Blackstone and the Birth of Quebec's Legal Culture 1765-1867
Re-Interpreting Blackstone's Commentaries A Seminal Text in National and International Contexts, Edited by Wilfrid Prest, Hart Publishing, 2014, p. 105-124 Forthcoming
37 Pages Posted: 24 Feb 2014 Last revised: 11 Jun 2014
Date Written: February 20, 2014
Blackstone’s commentaries were soon translated in French and became, prior to the French Revolution, the principal reference on British constitutional and criminal law. In Quebec, his work was known as early as 1767 and was used to buttress arguments for the preservation of French civil law. He was quoted in court proceedings and in a draft petition. In 1773, François-Joseph Cugnet sent documents concerning these issues to Blackstone, who forwarded them to the British Government. This probably convinced the ministry that the francophone population had no objection to English Criminal Law and to testamentary freedom. Thus, the Quebec Act of 1774 expressly preserved these parts of English Law, while restoring the laws in force prior to the Conquest concerning “Property and Civil Rights”. French versions of the Commentaries were available in Quebec as early as 1784. After the creation of an Assembly, politicians who opposed the Government and wanted to assimilate the provincial Assembly to the British House of Commons regularly quoted Blackstone. His Commentaries, which had benefitted from an improved translation by Chompré in 1822, remained a model for the first legal authors in Quebec. He clearly was part of Quebec’s legal culture and facilitated the understanding of arcane rules of English Law, both because of the clarity of his writings and of various translations of his work made in Europe.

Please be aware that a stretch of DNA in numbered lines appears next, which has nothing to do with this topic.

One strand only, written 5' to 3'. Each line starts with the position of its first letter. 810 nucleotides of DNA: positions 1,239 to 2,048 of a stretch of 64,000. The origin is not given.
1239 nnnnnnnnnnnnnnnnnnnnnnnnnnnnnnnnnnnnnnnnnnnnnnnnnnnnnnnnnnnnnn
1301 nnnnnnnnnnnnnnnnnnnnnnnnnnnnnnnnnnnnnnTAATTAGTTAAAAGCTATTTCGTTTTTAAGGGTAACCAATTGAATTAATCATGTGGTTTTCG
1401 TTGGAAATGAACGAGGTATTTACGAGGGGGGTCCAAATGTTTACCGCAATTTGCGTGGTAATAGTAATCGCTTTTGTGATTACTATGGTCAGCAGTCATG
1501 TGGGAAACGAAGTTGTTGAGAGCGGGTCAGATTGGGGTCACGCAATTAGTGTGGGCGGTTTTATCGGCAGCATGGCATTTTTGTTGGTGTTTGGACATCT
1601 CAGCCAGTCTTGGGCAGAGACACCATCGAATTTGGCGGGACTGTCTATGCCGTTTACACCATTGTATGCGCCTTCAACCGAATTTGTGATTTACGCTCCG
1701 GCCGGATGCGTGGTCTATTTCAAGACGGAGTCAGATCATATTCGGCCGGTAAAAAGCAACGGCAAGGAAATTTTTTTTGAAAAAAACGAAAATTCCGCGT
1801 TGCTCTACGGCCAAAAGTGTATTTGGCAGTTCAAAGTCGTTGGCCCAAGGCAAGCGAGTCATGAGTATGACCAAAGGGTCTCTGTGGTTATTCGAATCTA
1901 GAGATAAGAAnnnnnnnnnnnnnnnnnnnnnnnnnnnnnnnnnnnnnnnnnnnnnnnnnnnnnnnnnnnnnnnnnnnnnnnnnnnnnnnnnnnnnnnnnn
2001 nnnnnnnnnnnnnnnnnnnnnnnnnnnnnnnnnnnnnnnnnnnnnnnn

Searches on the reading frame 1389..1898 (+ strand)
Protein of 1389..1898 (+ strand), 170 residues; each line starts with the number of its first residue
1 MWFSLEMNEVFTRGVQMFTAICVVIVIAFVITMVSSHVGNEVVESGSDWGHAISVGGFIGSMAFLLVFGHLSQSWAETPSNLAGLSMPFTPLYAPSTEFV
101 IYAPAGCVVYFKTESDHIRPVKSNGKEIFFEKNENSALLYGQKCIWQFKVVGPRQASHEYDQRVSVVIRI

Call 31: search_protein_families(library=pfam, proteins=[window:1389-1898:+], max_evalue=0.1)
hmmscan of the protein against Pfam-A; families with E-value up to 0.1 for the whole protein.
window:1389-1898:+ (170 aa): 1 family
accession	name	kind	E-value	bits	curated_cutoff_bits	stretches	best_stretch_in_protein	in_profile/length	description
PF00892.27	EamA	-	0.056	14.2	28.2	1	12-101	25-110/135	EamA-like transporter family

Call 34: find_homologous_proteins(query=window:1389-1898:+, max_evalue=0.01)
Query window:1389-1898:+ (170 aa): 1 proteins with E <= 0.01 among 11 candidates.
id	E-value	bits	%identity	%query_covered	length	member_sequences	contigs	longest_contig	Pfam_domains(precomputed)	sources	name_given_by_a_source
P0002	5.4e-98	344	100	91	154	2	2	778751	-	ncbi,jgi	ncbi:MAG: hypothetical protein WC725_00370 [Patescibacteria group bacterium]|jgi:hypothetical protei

Keywords: Legal History, Quebec, Canada, Bilingualism, Bi-juralism, Legal Traditions, Comparative Law
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